About the images
Images on the website
The images on the website are low quality to discourage copying – sorry [and are also watermarked]. The prints themselves are very high quality- there’s no easy way to show this over the web but the printed images look very much better, sharp and colourful - the prints can be seen in a few art shops around Leeds.
The images - process
The prints shown on the website here are a mixture of screen prints and Gicklee prints. [The screen prints are hand printed by the traditional silk screen process, those prints are marked SP*.] The screen prints are very limited editions, pretty much ‘one-offs’. They are part of a short series but each may be quite different.
All of the images are created by using screen printing - type methods - simplifying and drawing attention to shapes and colours. There are usually less areas of continuous tone change and more solid colours.
Most of the prints began based on a photographic image, although very few are exact reproductions of what could be seen – I do change things to focus on whatever it is that I think is most interesting. I usually go on changing and improving the picture – so where I have repeat printed an image the copies are likely to be slightly different from one another – hopefully getting better.
The Gicklee prints are printed individually, using an art quality nine colour ink jet printer, with pigmented inks. Each print is part of a limited edition, printed on very heavy, textured art paper, A3 size, embossed with a copyright mark, signed, and numbered.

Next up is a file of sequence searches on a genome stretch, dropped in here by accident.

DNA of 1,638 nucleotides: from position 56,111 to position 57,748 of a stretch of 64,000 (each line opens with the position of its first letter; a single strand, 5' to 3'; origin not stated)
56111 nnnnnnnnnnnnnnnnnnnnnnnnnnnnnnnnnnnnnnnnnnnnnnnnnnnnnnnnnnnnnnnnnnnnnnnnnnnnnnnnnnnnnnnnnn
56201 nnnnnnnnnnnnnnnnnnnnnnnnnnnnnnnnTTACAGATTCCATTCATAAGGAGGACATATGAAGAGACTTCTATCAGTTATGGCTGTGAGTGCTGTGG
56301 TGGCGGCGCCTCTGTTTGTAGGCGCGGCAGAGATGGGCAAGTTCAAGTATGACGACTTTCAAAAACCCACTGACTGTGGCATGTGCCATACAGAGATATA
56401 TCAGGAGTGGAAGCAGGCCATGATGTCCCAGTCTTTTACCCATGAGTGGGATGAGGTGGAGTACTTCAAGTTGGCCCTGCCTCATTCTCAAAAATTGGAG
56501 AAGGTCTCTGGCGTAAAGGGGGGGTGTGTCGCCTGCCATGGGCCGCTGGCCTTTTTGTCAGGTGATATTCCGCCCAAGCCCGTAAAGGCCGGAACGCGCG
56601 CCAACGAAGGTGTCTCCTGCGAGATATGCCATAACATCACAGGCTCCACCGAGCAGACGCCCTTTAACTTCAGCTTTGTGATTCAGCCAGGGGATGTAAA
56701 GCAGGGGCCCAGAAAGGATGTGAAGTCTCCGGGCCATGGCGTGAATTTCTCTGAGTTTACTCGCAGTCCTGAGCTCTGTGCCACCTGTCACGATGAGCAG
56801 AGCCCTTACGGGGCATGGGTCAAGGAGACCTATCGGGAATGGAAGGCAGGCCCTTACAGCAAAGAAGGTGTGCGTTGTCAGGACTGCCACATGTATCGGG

I usually go on changing and improving them – so these prints may also be slightly different from one another.
It seems to me that in capturing and recreating an image it’s sometimes possible to draw attention to a stunningly beautiful aspect that we may otherwise just pass by. Perhaps that image or view isn’t often appreciated as much as it could be. By focusing on a particular part or angle, or most critically by catching it in a particular light, it may be possible to see much more.
Perhaps its also about trying to hang on to, and preserve a few glorious minutes when the sun just lights up a scene. Sometimes I think I should just be standing taking it all in … but to try and preserve it is fun and often a challenge.
The paper is a watercolour-type, heavyweight(225 gms), acid- free, 100% cotton, textured art paper. Combined with the nine colour pigmented ink system this should give a very long print life. So they should not fade under glass, the makers claim archival life of at least 75 years, we’ve not been able to verify this … yet.
The images are copyright and subject to copyright law, but I’m happy to consider their use elsewhere by agreement. The copies here on the website are low quality and watermarked.
10% of any profit goes to charity: Oxfam, Amnesty and War on Want.